Possibilities and Limitations (Cross post)

http://themiddleeasthotspot.wordpress.com/2011/01/29/possibilities-and-limitations/

Just a few short years ago the term “social media” was only known to a select few in hi-tech start-ups and venture capital firms. Today, it is difficult to tell where the “real world” ends and where cyberspace begins. And vice-versa: often events are planned in cyberspace using Twitter, Facebook and e-mail, the event happens, and it is digitized and uploaded to YouTube and other social networking sites.

Anti-government demonstrators in Iran, Egypt, Jordan and Tunisia have used social media with varying degrees of success. The results are still uncertain in a number of these countries. Israeli supporters and Palestinian supporters regularly try to match digital wits on Facebook and similar sites. One thing caught my attention, and I bet you’ve noticed it to: people living under authoritarian and totalitarian regimes have used social media to great effect, whereas in liberal democracies its use is more restricted.

Authoritarian and totalitarian regimes control all of the “old school” media: newspapers, radio, television. They censor all of these. They also censor university curricula, limit or outlaw trade unions, co-opt professional unions and even coerce the support of religious institutions. Of course, none of this is news. It is exactly the reason that protesters use the new media: they have nothing else to use.

In Tunisia, the country’s president was forced to flee after ruling for more than two decades. Egypt’s president dismissed his cabinet just hours before I sat down to write this. Jordan’s king is considering dismissing his cabinet. While we still do not know how these events will end. If new governments are formed, we cannot know whether they will be more responsive to their citizens. Thus, we cannot say with certainty that “social media” are “good” in and of themselves, only that in these instances they were useful.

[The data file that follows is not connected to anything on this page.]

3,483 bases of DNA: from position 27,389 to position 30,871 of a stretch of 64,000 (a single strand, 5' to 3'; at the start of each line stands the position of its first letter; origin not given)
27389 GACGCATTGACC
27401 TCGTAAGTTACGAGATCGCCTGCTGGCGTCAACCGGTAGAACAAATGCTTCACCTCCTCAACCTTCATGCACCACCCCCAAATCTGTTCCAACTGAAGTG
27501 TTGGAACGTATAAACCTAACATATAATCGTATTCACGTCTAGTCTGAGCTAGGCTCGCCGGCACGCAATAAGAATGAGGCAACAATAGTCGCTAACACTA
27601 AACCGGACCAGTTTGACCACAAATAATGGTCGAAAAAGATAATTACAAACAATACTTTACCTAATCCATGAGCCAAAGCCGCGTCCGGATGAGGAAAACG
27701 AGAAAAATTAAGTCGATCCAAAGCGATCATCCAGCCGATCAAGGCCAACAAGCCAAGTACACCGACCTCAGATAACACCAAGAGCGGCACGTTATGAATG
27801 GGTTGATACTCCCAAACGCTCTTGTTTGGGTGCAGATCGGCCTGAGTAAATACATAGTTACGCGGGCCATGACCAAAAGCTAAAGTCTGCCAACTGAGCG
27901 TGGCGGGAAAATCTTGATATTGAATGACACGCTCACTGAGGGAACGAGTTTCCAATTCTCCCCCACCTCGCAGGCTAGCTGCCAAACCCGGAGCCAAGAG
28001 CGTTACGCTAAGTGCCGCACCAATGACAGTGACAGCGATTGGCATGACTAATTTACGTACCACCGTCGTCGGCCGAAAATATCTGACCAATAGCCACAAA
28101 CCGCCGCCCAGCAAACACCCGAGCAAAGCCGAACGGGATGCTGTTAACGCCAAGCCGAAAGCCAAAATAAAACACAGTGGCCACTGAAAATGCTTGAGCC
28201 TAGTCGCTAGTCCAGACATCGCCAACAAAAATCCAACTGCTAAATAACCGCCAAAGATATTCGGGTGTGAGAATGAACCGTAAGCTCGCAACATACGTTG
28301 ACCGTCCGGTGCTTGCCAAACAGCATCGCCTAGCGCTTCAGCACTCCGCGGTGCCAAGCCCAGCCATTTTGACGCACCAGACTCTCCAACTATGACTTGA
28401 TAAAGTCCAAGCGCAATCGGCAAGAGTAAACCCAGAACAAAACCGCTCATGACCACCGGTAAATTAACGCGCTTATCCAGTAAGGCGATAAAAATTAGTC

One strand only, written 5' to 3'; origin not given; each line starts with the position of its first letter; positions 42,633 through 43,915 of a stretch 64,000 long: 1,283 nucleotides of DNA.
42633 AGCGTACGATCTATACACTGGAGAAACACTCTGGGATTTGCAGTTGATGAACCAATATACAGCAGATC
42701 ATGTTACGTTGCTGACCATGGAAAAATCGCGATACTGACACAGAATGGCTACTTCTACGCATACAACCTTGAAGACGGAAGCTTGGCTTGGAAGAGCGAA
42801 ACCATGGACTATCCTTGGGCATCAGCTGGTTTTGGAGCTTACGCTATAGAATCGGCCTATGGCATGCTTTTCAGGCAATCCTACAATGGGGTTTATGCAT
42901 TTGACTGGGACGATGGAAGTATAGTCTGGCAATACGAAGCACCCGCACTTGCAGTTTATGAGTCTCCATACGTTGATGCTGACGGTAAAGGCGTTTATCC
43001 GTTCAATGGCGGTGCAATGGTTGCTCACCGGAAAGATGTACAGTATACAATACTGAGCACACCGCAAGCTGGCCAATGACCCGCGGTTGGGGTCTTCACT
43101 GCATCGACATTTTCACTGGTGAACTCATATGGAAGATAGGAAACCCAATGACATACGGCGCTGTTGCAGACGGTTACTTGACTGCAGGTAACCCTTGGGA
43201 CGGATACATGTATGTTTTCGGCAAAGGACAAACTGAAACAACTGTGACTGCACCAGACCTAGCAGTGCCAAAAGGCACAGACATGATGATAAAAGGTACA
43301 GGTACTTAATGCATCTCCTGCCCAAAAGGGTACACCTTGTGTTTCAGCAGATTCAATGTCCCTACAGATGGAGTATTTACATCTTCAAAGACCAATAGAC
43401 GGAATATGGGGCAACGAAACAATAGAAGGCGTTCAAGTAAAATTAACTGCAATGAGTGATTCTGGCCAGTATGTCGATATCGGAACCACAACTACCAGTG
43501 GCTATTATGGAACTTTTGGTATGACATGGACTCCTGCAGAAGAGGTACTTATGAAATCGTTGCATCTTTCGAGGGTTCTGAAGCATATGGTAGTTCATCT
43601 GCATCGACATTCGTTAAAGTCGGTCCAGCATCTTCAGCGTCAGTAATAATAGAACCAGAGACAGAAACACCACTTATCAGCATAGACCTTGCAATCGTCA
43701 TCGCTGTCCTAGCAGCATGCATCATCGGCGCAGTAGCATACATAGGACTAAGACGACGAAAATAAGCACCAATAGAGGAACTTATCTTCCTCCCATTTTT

One must also remember that Iran successfully crushed a pro-democracy movement that was fueled by the social media. It is actually not clear if the demonstrators were pro-democracy or just anti-Ahmadinejad. Apparently, tear gas, bullets and truncheons still have the same affect in “meat space,” regardless of how many friends one has or how many pages one has clicked “Like.” When a regime is dedicated to waging and winning the battle on the streets, social media are as useful as “teats on a bull,” as my Great Grandfather, farmer that he was, used to say.

Liberal democracies by definition have an independent press, judiciary, robust opposition and rule of law. Citizens in liberal democracies are able to choose from a wide range of domestic and foreign news sources, take advantage of a wide-range of civic and political associations. They are able to meet and interact with their elected leaders – and with opposition leaders – freely.

People also have an almost bewildering amount of business, cultural and social choices presented to them via social media. In other words, the political has to compete with the economic, cultural and social. In Israel, the turn-out in the last general election was 65%; three years earlier it was just over 70%; three years before that it was almost 80%. Social media are not responsible for this voter apathy; the blame for that can be laid squarely at the doorstep of Israel’s political parties and their machinations.

Can social media be used to re-kindle interest in the institutions of democracy in a liberal democracy? Many people will no doubt will claim that the “Tea Party” in the US has done just that. However, in addition to there being several socioeconomic factors at work in its formation, the “Tea Party” movement has also benefited great from the coverage given to it by the old media. It has also received begrudging support from the Republican establishment. Thus, the jury is still out.

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